After 200 entries were officially submitted to judges, the 2020 FOCUS Photography Competition and Exhibition announced its winners. Put on by Manchester Arts, FOCUS is an annual open-theme competition and exhibition that allows residents from across the St. Louis area to display personal works of photography.
In addition to 27 winning entries, a People’s Choice award and multiple honorable mentions in each age category, the Best In Show award is also bestowed upon one photographer each year. For 2020, the honor went to Wildwood resident and Jefferson County Photography Club President Julie Brown Patton for her work titled “Fight Like a Girl.”
“Winning Best In Show was both exhilarating and humbling in the same breath,” Patton told West Newsmagazine in an email interview. “It definitely was a marvelous surprise, given that this exhibit attracts truly skilled photographers each year.”
Patton said she’s been shooting photography since she was a young girl with a Kodak Instamatic camera that used film.
“I’ve had Nikon equipment since college,” Patton said.
According to Patton, “Fight Like a Girl” was the product of one spontaneous opportunity she happened across near the Mel Carnahan Courthouse located in downtown St. Louis off Market Street.
“It was on a day right after a march for women had concluded and I was returning to my vehicle,” Patton said. “The peppy, pink parts of a young girl’s outfit caught my eye. Then I saw her homemade sign as she sat at the bottom of some building steps, doodling with her toes on the sidewalk. I have two daughters, so I immediately related to the strength and meaning of her empowerment message on her poster to ‘fight like a girl.’”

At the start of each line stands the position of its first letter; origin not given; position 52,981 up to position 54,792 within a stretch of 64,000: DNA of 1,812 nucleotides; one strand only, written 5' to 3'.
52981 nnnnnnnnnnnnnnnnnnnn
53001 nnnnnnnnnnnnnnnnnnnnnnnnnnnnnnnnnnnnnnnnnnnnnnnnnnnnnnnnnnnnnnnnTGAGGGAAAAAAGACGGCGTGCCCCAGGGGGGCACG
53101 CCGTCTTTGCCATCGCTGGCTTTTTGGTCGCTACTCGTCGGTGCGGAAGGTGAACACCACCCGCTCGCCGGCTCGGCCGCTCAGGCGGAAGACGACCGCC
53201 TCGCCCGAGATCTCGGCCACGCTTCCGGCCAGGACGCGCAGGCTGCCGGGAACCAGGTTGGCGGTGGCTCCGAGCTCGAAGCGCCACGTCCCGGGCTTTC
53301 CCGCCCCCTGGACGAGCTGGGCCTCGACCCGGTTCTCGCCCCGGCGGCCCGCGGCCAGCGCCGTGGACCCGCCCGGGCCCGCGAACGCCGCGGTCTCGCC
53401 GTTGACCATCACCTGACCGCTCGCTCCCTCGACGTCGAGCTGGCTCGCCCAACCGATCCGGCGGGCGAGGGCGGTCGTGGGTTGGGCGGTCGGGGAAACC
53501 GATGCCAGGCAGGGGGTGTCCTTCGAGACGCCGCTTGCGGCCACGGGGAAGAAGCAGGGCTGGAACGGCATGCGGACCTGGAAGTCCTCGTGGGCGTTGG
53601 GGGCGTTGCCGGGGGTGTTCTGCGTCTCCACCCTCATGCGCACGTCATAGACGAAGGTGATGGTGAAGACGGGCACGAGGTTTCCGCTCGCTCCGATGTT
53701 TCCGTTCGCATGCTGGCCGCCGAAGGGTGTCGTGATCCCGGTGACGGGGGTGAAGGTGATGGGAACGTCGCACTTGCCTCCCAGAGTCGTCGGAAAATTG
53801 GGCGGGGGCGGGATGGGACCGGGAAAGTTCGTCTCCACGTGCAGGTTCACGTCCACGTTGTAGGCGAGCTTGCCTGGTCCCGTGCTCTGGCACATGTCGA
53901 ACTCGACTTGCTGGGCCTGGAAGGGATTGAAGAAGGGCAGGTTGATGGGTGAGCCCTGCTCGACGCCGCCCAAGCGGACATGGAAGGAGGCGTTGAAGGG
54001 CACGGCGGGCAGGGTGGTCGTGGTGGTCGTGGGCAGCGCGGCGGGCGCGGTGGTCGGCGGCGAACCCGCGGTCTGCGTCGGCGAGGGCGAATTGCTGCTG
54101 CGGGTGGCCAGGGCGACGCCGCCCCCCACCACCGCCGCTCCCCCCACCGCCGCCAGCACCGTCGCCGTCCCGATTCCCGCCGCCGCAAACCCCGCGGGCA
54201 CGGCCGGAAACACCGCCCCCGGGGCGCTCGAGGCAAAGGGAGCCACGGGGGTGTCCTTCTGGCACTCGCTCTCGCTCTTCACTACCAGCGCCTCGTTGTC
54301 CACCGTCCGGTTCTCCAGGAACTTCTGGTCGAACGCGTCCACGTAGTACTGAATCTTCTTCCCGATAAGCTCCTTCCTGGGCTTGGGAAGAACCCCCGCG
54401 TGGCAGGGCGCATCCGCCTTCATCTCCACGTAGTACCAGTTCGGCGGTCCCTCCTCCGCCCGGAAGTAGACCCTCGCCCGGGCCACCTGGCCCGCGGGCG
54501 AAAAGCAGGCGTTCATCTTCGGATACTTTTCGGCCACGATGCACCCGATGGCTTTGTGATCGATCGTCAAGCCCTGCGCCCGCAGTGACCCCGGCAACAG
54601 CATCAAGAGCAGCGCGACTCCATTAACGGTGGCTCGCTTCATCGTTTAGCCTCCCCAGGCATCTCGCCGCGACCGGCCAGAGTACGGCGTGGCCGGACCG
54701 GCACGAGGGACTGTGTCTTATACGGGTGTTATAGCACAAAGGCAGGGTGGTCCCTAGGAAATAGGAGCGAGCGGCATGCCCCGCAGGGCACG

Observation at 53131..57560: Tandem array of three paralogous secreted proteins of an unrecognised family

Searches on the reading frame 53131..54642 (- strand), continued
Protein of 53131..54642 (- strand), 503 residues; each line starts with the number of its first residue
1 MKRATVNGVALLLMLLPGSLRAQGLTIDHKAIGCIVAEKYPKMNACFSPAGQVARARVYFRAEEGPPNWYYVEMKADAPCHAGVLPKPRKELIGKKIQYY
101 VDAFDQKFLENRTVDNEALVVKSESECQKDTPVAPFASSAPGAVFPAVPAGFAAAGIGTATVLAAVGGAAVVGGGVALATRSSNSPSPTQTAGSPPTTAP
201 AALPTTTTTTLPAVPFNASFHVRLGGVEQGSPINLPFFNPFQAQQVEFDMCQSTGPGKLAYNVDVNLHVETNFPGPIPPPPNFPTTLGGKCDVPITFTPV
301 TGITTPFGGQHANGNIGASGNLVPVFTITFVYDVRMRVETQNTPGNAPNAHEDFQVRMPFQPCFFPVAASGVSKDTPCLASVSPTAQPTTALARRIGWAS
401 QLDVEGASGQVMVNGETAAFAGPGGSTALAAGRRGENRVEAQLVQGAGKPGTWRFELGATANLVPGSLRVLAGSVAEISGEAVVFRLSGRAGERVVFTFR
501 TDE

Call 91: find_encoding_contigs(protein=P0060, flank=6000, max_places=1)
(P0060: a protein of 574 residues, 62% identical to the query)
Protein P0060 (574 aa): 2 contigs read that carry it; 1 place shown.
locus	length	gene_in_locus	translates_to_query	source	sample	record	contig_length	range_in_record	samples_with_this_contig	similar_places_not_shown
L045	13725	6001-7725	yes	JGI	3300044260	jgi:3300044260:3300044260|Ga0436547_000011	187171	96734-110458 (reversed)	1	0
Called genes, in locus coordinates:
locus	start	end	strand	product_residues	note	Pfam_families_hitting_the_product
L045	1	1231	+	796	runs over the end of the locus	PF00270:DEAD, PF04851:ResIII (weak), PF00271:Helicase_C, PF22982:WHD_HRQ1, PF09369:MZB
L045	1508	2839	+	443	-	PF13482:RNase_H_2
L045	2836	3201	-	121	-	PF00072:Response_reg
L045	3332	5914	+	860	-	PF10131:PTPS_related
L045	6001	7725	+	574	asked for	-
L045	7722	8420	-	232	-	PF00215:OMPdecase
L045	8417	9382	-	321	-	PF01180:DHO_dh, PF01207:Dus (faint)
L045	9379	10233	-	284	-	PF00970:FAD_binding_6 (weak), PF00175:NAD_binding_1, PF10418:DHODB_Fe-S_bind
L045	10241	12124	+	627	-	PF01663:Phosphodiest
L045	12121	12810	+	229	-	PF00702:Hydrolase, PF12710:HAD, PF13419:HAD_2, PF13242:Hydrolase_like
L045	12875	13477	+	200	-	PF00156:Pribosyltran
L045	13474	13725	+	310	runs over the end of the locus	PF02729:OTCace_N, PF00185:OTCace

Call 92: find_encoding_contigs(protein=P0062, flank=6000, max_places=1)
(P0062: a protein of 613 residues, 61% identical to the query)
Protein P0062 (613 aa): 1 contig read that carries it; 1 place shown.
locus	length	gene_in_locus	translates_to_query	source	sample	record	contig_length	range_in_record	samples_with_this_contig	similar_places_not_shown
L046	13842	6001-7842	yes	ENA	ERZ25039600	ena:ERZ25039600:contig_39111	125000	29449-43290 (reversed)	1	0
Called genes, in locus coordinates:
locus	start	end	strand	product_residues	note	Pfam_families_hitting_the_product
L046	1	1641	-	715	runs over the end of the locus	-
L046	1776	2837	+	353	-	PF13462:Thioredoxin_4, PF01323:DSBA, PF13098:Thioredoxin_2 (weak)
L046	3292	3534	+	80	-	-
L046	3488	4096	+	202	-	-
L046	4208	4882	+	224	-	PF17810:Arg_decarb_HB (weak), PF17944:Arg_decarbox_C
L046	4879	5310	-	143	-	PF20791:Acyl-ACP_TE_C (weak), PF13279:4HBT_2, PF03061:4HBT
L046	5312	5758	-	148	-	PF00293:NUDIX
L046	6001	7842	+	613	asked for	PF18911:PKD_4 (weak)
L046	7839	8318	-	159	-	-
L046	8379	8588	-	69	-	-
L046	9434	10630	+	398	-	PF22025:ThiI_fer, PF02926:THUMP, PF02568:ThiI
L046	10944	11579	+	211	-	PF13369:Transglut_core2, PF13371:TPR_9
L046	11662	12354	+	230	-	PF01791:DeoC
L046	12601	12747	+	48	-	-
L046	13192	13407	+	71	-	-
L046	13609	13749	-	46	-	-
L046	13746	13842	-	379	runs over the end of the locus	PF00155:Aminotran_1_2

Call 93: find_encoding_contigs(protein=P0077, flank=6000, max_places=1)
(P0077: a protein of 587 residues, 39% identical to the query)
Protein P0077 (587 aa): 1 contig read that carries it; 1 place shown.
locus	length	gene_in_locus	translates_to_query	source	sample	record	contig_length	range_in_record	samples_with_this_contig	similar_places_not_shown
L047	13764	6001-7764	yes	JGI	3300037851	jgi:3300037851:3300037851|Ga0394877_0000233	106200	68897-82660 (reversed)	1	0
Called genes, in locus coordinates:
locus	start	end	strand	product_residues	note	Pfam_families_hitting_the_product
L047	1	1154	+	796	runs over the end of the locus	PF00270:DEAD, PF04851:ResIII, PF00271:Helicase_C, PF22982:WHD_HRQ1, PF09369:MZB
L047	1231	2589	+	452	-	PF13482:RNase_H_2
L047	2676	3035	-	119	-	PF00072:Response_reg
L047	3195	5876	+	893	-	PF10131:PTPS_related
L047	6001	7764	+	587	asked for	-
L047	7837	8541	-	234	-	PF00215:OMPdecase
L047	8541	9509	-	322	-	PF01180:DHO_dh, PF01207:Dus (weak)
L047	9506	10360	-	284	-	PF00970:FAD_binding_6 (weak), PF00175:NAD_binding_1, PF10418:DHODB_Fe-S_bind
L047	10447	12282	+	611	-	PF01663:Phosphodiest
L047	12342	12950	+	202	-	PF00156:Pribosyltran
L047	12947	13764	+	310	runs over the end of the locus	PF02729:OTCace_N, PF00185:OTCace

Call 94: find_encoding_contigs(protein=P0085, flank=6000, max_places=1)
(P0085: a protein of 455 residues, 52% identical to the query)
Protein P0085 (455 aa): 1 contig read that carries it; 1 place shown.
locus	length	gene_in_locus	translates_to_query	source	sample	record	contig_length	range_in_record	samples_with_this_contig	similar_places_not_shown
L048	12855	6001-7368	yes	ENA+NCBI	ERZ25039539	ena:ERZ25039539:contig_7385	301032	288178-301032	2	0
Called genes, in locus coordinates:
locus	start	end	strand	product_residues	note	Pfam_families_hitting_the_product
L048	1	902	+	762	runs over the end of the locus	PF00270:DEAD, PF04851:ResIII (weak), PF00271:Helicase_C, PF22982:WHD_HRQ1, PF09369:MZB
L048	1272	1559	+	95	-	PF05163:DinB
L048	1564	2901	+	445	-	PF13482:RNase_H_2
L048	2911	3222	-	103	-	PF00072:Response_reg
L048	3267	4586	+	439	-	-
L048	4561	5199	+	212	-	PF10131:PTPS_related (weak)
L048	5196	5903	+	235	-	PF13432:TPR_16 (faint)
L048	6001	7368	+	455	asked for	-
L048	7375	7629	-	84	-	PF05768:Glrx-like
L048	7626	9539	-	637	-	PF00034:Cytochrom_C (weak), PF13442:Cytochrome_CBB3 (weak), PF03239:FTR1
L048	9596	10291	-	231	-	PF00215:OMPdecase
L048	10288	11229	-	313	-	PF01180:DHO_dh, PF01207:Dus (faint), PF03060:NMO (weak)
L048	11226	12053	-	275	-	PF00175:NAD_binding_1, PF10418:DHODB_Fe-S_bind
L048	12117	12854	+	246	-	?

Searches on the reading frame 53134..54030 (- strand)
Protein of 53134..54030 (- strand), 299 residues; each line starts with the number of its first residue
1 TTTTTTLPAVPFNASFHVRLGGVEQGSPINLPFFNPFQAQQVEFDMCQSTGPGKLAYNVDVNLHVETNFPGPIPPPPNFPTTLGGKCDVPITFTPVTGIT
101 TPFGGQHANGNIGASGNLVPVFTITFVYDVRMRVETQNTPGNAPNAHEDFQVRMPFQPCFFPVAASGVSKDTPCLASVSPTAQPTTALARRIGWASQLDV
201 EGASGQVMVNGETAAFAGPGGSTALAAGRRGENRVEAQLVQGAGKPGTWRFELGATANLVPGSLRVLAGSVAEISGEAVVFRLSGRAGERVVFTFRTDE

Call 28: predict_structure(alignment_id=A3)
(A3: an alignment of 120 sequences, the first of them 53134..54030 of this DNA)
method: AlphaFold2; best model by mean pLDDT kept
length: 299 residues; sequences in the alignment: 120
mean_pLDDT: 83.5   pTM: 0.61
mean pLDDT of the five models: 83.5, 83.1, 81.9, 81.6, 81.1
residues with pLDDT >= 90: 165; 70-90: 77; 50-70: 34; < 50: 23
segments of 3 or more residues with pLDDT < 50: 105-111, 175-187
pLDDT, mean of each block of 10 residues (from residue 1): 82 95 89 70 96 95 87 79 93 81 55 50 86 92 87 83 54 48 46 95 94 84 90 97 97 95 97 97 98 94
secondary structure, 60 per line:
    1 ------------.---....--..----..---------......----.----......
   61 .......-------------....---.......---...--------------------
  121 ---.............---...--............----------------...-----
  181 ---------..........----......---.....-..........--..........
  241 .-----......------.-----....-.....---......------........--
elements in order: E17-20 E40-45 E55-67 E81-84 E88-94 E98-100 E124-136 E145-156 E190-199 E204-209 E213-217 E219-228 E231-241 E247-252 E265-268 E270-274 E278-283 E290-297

The girl’s sign wasn’t the only part of the scene that caught Patton’s photographic eye.
“In close proximity was this looming, rock-solid statute with the Constitution represented in its lap,” Patton said. “The juxtaposition of their two sizes reminded me how important it was to ensure that young girls could be active, equal parts of society in the future.”
Patton then asked the girl and her nearby mother if she could photograph the scene. Both agreed.
“… I witnessed the young girl straighten up really tall by the statute – she seemed to get the seriousness of the moment, too,” Patton said.
For 2020, Scott Angus of Maryville University served as a guest judge for the juried competition. He is a tenured associate professor and director in photography and video programs. He has led photography trips and lectured at multiple institutions across the world. In addition to serving as a humanitarian photographer for organizations like Doctors Without Borders, he also spent time as a fine art photographer and has been shown in galleries in Sydney, New York, Chicago, and St. Louis.
Patton said that Angus “got the story” she was trying to share in her image.
“He relayed the image stayed in his memory days after he judged all the work,” Patton said. “He said while it was ‘shot well, as in it was in focus, nice exposure and designed nicely in the picture plan, it did what no other images did in this show and that was to pierce into his emotions in that he ‘could believe in the power of this young girl.’”
Angus said judging the wide array of artwork was a difficult process, but that Patton’s photo stayed in his memory after he’d looked over all the entries.
“It’s a moment anyone who is local could have caught,” Angus said. “There’s a connection to the energy of where we live.”
Patton said that Angus’ feedback meant a lot to her.
“For his words, I will be eternally grateful,” Patton said. “…Photographers crave to find ways to share with others what we see behind the lens. This acknowledgment definitely was a snap-happy moment for me, and I might as well have won a million dollars, given the joy and adrenaline prompted by being selected for this honor.”